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What do you need to know in order to learn something else?

Music learning theory is simply this: what do you need to know in order to learn something else?-Edwin Gordon
This quote has been on my mind lately as it relates to what we’re doing.

Over the course of my 17 years of teaching (plus many more years of experiencing and observing), with dozens and dozens (hundreds?) of students passing through, I’ve become aware that very often modern music lessons do an inadequate job of integrating music into students’ lives in a meaningful way.

It’s difficult for a parent with 1 or 2 or 3 or 4 children to see this, because that’s not enough data points. It’s not like you get to pass a hundred kids through the system to see what works best. But I can, and I have.

It’s not unusual at all for a student to go through Prep, Level 1, Level 2, Level 3, etc., maybe make great grades on music exams, and eventually quit and never touch an instrument again. Or maybe be asked to play in a school ensemble and not have a clue how to approach learning that music. I follow many piano teacher forums and I see this kind of thing frequently.

At issue is that students are often not taught how to move from discrimination learning, learning skills and patterns through imitation, to inference learning, learning skills and patterns by being guided to teach themselves. Instead they’re taught obedience–play what the teacher says, how the teacher says to play it. And let me tell you, it might take a year, it might take twenty, but students get tired of that.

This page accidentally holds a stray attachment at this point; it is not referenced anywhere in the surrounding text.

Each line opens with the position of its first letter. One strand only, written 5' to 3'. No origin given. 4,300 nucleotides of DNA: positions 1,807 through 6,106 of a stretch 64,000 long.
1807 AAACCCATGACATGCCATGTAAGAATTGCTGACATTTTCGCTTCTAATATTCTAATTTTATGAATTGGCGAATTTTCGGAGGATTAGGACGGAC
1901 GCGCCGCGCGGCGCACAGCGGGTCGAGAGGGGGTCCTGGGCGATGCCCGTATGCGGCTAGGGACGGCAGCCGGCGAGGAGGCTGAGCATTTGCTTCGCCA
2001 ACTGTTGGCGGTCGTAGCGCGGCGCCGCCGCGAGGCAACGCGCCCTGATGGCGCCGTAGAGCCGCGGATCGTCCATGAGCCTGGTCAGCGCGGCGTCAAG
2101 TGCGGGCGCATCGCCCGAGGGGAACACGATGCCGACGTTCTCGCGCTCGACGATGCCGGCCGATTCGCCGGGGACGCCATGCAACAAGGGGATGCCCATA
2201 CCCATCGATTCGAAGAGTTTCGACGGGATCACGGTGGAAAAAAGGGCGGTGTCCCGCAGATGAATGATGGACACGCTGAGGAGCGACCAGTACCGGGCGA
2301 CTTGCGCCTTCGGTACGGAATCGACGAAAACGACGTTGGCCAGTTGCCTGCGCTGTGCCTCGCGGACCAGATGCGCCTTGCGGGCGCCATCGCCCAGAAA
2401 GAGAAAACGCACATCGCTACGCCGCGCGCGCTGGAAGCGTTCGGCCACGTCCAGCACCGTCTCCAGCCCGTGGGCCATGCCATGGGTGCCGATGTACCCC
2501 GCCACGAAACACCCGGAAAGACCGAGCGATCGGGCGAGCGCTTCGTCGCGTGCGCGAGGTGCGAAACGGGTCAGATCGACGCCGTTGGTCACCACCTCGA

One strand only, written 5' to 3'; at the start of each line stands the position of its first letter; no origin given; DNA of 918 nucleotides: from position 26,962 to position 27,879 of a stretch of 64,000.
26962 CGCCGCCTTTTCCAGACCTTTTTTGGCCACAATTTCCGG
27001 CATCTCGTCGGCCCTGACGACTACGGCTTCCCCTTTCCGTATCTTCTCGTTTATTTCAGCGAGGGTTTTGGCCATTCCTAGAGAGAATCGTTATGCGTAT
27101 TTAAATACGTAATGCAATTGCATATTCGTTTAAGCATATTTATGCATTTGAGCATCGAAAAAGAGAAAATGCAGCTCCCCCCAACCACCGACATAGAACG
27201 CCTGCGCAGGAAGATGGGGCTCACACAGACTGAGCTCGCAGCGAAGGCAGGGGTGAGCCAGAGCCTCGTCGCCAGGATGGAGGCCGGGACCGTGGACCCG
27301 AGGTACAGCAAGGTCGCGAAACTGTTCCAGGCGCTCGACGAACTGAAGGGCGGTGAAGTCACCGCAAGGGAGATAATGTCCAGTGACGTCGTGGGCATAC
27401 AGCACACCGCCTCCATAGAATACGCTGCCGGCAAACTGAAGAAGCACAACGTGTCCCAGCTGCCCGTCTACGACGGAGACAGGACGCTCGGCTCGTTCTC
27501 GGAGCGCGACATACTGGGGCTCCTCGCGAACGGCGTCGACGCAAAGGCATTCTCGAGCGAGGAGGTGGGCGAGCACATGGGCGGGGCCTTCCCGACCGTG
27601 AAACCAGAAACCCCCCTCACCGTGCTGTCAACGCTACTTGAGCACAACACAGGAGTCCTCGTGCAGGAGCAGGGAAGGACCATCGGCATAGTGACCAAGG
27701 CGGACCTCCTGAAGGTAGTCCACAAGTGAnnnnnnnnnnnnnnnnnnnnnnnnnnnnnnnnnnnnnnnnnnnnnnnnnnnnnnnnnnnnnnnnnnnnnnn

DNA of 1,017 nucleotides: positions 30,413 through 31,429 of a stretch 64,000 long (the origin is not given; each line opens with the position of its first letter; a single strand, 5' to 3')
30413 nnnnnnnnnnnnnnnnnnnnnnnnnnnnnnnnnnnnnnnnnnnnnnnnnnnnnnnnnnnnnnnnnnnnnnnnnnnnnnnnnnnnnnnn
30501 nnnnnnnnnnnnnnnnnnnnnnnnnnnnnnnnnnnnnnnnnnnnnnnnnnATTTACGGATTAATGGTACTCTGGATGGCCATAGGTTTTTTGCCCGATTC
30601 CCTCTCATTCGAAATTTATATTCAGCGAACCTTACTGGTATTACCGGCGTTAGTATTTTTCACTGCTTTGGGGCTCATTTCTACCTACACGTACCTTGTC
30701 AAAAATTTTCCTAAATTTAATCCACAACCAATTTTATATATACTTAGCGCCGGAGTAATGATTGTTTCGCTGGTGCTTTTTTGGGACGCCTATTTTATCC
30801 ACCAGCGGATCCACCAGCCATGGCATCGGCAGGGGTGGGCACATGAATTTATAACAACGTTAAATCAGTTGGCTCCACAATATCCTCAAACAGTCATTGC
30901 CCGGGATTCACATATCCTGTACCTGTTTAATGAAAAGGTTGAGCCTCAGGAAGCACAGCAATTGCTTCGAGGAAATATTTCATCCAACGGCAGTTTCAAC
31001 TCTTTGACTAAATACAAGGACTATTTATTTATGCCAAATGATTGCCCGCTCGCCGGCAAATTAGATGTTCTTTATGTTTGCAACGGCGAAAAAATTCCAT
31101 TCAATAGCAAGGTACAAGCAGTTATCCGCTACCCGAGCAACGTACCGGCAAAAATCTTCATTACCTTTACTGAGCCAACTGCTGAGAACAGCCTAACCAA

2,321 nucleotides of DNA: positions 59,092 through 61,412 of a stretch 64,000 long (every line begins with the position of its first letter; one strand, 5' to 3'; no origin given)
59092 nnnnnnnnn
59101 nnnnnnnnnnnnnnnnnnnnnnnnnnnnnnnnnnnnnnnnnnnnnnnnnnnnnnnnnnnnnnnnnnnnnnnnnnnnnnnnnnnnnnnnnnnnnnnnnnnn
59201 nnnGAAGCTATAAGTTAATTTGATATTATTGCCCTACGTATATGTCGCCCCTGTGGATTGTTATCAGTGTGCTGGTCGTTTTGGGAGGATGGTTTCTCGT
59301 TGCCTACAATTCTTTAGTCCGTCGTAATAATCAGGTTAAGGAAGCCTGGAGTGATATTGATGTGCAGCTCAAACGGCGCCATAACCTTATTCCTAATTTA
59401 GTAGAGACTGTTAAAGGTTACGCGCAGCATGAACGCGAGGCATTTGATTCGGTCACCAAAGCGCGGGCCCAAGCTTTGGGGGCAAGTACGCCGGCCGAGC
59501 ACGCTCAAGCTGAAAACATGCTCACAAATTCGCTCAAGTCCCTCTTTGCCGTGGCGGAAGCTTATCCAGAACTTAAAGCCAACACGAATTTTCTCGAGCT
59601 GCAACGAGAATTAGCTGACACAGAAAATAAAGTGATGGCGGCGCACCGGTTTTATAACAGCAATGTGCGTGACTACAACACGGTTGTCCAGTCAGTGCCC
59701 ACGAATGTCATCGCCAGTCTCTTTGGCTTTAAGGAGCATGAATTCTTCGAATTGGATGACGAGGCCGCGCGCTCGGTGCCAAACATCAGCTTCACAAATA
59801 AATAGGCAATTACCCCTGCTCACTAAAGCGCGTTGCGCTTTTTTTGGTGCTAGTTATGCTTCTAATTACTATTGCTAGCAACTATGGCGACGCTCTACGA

If music is to survive and if students are to thrive, music teachers have to ensure that students make an effective transition to inference learning. This is a core concern of MLT and it’s accomplished by various methods including a carefully sequenced curriculum and utilization of the special ways students learn in groups. Believe me; I did not introduce group lessons into my studio on a whim. If so I would’ve done it years ago. I’ve been waiting to learn how to do it in a way that creates net benefits for students, and I’m so glad I found one!

Music Learning Theory is not a quick and easy approach to music, but it is a path that opens up over time to endless possibilities. MLT rightly values each student not just as a practitioner of an ancient art, but as keeper of a living flame.

We are what they grow beyond.-Yoda

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